Wastelander

Historical or contemporary persons who'd thrive in TLD

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The title says it all. Which living or dead person do you think would not only survive but thrive in a TLD scenario? Here's my three picks.

Since both living and dead real people can sometimes be controversial, please let us keep this thread civilized, on topic and entirely apolitical.

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My nomination would be Ernest Shakleton   unlike Robert Falcon Scott brought all his crew back alive from the Antarctic.

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Hugh Glass ? I don't know anything about IRL him but i loved The Revenant xD I don't even know if the movie is historically accurate but i don't care :P

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I don't remember if I posted it here before, but read The Year Long Day:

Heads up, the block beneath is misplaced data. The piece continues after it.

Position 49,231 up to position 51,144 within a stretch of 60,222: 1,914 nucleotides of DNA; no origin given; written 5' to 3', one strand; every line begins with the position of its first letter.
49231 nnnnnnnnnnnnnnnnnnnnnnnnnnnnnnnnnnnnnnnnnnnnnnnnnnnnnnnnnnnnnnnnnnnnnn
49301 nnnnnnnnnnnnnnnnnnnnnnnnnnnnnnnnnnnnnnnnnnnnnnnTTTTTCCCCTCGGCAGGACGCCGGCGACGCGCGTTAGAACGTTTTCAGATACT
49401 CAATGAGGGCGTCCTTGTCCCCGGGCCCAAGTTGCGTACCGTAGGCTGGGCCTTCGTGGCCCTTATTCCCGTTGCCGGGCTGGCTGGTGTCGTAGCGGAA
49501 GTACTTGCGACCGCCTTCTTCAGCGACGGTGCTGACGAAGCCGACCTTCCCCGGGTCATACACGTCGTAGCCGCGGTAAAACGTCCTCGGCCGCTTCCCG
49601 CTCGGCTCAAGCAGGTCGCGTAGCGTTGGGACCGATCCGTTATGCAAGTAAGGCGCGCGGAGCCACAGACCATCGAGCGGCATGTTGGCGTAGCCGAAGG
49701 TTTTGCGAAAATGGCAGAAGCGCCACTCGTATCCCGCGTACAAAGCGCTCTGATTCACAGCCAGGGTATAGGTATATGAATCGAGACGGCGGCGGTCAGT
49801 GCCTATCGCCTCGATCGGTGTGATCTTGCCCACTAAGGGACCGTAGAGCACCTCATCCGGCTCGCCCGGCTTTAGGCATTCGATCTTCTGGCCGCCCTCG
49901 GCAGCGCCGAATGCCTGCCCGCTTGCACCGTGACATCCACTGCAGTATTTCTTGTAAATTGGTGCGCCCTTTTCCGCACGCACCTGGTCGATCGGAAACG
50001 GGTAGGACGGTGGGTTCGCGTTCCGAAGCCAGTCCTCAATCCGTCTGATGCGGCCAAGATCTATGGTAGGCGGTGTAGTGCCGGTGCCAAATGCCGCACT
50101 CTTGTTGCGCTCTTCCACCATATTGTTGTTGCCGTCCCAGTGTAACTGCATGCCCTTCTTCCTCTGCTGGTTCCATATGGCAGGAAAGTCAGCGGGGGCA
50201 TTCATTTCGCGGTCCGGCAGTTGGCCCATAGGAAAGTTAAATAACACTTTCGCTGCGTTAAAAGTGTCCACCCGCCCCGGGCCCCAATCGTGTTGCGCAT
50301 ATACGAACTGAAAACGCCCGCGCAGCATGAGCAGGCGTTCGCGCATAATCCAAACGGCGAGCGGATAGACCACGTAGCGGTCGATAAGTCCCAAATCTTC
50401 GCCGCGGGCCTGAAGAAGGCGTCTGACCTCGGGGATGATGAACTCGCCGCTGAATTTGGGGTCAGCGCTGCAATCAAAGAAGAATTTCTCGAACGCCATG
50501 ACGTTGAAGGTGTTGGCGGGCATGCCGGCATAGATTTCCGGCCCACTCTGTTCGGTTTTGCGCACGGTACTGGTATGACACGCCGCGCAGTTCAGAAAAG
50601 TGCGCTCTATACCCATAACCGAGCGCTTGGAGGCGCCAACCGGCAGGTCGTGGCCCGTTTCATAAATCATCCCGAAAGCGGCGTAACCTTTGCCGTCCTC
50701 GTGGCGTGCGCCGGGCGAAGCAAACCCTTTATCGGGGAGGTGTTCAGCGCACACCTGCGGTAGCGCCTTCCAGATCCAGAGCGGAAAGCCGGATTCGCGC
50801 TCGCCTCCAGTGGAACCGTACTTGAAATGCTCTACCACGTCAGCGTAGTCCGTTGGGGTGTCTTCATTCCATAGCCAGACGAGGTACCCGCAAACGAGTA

https://www.amazon.com/Year-Long-Day-One-Mans-Arctic/dp/0397011318

True story of a guy who lives on Spitsbergen Island (well north of the Arctic Circle) hunting, trapping, breaking bones, getting sick, getting attacked by bears, etc.  Ivar Ruud (who now lives in CA, I believe) is a stud!

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6 hours ago, Thurman Merman said:

True story of a guy who lives on Spitsbergen Island (well north of the Arctic Circle) hunting, trapping, breaking bones, getting sick, getting attacked by bears, etc.  Ivar Ruud (who now lives in CA, I believe) is a stud!

Christ, the synopsis sounds hardcore already :D

Also, this dude right here.

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Also, don't know why I didn't think of it earlier: